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The corporate bylaws, in addition to the certificate of incorporation, make up the core of any corporation's governance documents. Whereas the subject matter of the certificate of incorporation deals with the basic relationships between stockholders and the corporation, the substance of corporate bylaws is typically limited to issue of governance process within the corporation. Bylaws typically do not contain substantive mandates, but direct how the corporation, the board, and its stockholders may take certain actions.
The corporate bylaws are subordinate to the certificate of incorporation. To the extent bylaws and the certificate or the DGCL are in conflict, the certificate and/or the DGCL will take precedence over the bylaws. Because they are subordinate, corproate bylaws are also easier to amend. Typically, corporate bylaws may be amended by a corporation's board of directors or its stockholders. When stockholders amend the bylaws, they need only achieve a majority of a quorom rather than the more exacting majority of the outstanding shares as is the case in an amendment to the corporation's certificate of incorporation.
Whereas the certificate of incorporation must be filed with the state, a corporation is not required to file its bylaws with any state authority.EDIT PLAYLIST INFORMATION DELETE PLAYLIST
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|1||Show/Hide More||DGCL Sec. 109 - Bylaws|
|2||Show/Hide More||Boilermakers Local 154 Retirement Fund v. Chevron Corporation|
In Boilermakers, the court answers the question whether directors can unilaterally adopt bylaws to restrict the rights of stockholders. The bylaw in question is an ‘exclusive forum provision' bylaw that purports to limit the rights of stockholders to bring certain kinds of litigation against the corporation and its board to courts in Delaware. Forum selection provisions are common in commercial contracts.
In this case, the board – and not the stockholders – adopted an exclusive forum bylaw. This case raises important questions about the ability of directors to act unilaterally in the context of corporate bylaws as well as the nature of the “corporate contract” that stockholders enter into when they purchase shares of any corporation.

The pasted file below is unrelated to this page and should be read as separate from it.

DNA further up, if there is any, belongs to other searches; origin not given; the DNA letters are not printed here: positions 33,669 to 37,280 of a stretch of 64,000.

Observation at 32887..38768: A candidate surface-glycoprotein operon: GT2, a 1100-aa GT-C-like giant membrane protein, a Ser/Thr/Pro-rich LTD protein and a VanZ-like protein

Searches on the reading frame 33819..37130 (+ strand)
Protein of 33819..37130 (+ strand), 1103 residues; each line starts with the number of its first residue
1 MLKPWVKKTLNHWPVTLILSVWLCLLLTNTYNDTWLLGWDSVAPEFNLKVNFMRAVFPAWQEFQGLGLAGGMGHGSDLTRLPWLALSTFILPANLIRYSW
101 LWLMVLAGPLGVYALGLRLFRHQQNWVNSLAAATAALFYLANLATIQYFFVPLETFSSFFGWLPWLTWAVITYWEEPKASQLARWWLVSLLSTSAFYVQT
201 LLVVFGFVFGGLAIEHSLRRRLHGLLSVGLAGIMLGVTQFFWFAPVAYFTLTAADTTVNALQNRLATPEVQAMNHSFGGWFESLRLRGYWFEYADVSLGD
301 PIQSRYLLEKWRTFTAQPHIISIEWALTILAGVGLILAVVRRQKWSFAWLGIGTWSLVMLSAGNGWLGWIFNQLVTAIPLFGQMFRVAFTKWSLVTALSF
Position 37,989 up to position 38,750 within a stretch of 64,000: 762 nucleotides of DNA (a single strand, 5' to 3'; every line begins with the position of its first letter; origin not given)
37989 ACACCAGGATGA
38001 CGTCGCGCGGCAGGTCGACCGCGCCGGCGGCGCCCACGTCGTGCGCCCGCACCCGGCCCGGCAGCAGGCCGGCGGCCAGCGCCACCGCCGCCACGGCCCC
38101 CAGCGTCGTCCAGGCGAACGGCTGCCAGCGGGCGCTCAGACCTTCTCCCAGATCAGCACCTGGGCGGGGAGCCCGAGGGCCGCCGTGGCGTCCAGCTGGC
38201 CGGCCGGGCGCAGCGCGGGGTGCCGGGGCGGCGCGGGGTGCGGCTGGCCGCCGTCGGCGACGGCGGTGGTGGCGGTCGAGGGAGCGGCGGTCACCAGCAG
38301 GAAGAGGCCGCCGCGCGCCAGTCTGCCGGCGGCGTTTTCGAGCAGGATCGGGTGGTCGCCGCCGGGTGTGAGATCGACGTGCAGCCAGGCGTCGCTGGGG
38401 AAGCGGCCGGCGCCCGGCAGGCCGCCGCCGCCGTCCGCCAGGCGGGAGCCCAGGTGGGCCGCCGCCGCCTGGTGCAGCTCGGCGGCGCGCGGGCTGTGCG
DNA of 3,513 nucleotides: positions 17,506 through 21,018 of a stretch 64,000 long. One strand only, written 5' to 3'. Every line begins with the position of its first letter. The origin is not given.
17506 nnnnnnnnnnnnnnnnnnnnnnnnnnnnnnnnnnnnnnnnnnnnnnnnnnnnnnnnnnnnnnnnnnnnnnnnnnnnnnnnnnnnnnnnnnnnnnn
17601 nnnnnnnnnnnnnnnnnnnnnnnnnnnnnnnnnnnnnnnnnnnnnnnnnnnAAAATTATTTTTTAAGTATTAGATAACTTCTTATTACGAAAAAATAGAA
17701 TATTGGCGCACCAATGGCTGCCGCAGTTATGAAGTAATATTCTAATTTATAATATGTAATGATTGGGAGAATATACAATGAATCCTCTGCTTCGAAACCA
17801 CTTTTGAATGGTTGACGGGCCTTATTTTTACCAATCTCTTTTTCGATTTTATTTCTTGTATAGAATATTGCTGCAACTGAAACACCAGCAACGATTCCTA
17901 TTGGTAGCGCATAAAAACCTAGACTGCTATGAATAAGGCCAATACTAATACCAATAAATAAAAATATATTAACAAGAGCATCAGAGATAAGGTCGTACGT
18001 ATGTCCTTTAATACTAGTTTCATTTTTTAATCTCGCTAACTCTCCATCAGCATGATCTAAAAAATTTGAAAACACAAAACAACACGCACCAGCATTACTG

This case also reviews the standards of review a court will apply to judicial challenges to bylaws as well as the typical subject matter appropriate for bylaws.
|3||Show/Hide More||Proxy Access and Expense Bylaws|
Although corporate bylaws are typically limited to process, they can still be extremely powerful in determining the balance of internal corporate governance. For example, although stockholders are required to vote for the board of directors, unless stockholders have the ability to nominate candidates the director positions, the power to vote might appear somewhat meaningless. Consequently, the ability to nominate directors to the corporate ballot is an extremely important power. Without access to the corporate-sponsered ballot, stockholders are often left only rubber stamping board decisions about who is able to run for a seat on the board of directors.
Of course stockholders are always free to run a “proxy contest” by sponsering their own proxy ballot, however the mechanics of such a contest are prohibitively expensive for all but the largest stockolders.
In response to efforts by the SEC to enforce a blanket rule opening up access to the corporate-sponsered proxy to all stockholders, Delaware adopted permissive rules that on the one hand make it possible for corporations to opt to adopt bylaws making access to the corporate proxy available to stockholders under certain conditions.
Delaware also adopted rules that allow corporations to adopt bylaws to permit the reimbursement of election expenses for successful candidates. Reimbursement bylaws are intended to reduce the financial hurdles for independent board candidates to run against incumbent directors.
Both of these changes – proxy access and reimbursement bylaws - are indended to reduce the incentives against stockholders nominating and running their own candidates for seats on boards and thereby make boards more responsive to stockholder interests.
March 15, 2017
Brian JM Quinn
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